Data provided by rijkswaterstaat were used for this analysis. These vegetation maps are located in the folder: Vegetation_maps_rijkswaterstaat. Here, you find both the maps that can be added to GIS as a layer. In the attached attribute table the cover of the different vegetation types are given. They use a typology called SALT97 in earlier photographs and SALT08 for the latest time steps (after 2008). The attribute tables were exported to an excel file which is added as: Calculated_cover_climax_vegetation types.xlsx in the folder: Vegetation_maps_rijkswaterstaat. Here, we calculated the covers which were used in our analyses. In the same folder pdf files are given with each map that explains what each vegetation type is. These are given in Dutch. For an English explanation you can use the following link:, here the RWS (=Rijkswaterstaat) SALT CODE NL explains the different codes as well. For more information you can also contact: or visit for an online view of the vegetationmaps provided by Rijkwaterstaat.

The distribution of marsh plant species is determined for a large part by the local marsh surface elevation and the marsh surface increases in elevation as marshes become older. Therefore, an area of approximately 2 km2 was used to estimate long-term changes in marsh surface elevation (51°21’48N, 4°11’15E). Data were available for the years 1931, 1951, 1963, 1992, 2004 and 2010. Data were provided as Digital Terrain Models (DTMs) with a resolution of 20 m x 20 m for the years 1931, 1951, 1963 and 1992. These were based on topographic and bathymetric surveys performed by the Dutch and Belgian waterway management authorities. Topographic surveys resulted in elevation data with a resolution of 1 measurement point per 7500 m-2. The elevations were mapped to the precision of 0.1 m relative to the Dutch Ordnance Level (NAP), which is close to mean sea level at the Dutch coast. This resulted in a maximum vertical error of + 0.05 m. For the more recent time steps 2004 and 2010, DTMs with a resolution of 2 m x 2 m were available based on LIDAR data. These LIDAR surveys were carried out during low tide with a resolution ranging from 1 point per 16 m-2 to several points per m-2 and a vertical accuracy of ±0.2 m. The channel networks for 1931 and 2010 were merged and used as a mask to exclude grid cells located within the tidal channel network. The changes in the creek edges between the tidal channel networks of 1931 and 2010 were fairly limited because of the slow migration rate of the channels. Thus, we used this mask for all the time steps, as the creek edges in the intervening time steps between 1931 and 2010 would also be located within this mask. Besides the mean platform elevation of the selected site, the standard deviation was also calculated to represent the spatial variation in the marsh platform elevation. Historical data on mean high water level (MHWL) and mean high water level at spring tide (MHWLS) were derived from the nearby tidal gauge station at Bath, the Netherlands. The marsh surface elevation and the levels of MHWL and MHWLS are expressed in metres above NAP. This data is given in: sediment_accretion_rate.xlsx. This dataset is also explained in: Wang C, Temmerman S. Does biogeomorphic feedback lead to abrupt shifts between alternative landscape states?: An empirical study on intertidal flats and marshes. J Geophys Res Earth Surf. 2013;118: 229–240. doi:10.1029/2012JF002474.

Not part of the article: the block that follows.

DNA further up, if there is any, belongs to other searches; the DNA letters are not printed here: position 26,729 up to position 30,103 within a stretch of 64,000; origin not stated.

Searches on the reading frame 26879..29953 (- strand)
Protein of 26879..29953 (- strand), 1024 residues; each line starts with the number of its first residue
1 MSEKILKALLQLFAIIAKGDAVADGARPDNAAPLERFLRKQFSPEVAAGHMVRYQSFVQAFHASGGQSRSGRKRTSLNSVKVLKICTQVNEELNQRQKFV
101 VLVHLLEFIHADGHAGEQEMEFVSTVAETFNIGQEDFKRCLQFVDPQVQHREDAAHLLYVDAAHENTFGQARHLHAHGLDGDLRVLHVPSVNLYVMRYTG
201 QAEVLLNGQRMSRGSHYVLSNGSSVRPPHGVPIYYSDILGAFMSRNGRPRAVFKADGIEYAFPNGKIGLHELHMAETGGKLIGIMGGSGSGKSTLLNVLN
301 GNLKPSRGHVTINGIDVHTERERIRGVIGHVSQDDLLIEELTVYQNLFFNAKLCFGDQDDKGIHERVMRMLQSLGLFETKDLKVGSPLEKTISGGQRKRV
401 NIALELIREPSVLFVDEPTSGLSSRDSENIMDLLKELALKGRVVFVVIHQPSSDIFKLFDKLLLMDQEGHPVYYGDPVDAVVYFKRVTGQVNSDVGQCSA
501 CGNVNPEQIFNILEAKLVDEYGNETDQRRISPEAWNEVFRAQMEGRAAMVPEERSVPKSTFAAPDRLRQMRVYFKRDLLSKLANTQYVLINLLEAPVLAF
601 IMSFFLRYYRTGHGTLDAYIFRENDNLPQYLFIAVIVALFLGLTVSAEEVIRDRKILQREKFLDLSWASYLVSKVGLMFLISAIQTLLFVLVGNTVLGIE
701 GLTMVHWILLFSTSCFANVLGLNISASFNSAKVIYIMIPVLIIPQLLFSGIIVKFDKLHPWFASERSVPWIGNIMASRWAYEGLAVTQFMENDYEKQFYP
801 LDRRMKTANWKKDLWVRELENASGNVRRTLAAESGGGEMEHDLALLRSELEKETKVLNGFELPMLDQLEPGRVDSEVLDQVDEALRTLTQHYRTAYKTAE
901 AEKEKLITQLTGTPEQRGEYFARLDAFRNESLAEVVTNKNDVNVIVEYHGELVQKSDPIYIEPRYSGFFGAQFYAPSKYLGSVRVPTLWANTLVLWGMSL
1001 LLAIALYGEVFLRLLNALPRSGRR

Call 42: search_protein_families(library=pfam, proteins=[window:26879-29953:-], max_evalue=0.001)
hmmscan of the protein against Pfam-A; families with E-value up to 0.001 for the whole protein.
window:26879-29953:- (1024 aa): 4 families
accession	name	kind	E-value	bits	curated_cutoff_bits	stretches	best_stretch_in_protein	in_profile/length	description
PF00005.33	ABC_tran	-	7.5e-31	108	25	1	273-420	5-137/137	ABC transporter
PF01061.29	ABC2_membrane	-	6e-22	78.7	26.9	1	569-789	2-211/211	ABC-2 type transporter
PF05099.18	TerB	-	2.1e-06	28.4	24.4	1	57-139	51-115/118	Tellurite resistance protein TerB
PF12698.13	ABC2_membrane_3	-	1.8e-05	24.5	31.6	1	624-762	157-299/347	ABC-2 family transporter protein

For more information you can contact:

Several datasets used in this chapter belonged to other institutes and cannot be used without their consent. Rijkswaterstaat provided the vegetation maps and Aerial photographs. Sovon provided the data on the geese maxima for the Netherlands and the Steltkluut vereniging provided data on the geese counts in Saeftinghe. The marsh accretion rate is estimated by Wouter Vandenbruwaene of the Flanders Marine Institute.
For additional information you can contact:
Date made available9-Feb-2017
PublisherUniversity of Groningen
Temporal coverage1980 - 2011
Date of data production1980 - 2011
Geographical coverageSaeftinghe, Western Scheldt estuary, the Netherlands (51°21’N, 4°11’E)
Access to the dataset Open

    Keywords on Datasets

  • vegetation composition , tidal marsh , Greylag geese
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    Elschot, K., Vermeulen, A., Vandenbruwaene, W., Bakker, J. P., Bouma, T., Stahl, J., Castelijns, H. & Temmerman, S., 3-Feb-2017, In : PLoS ONE. 12, 2, 17 p., e0169960.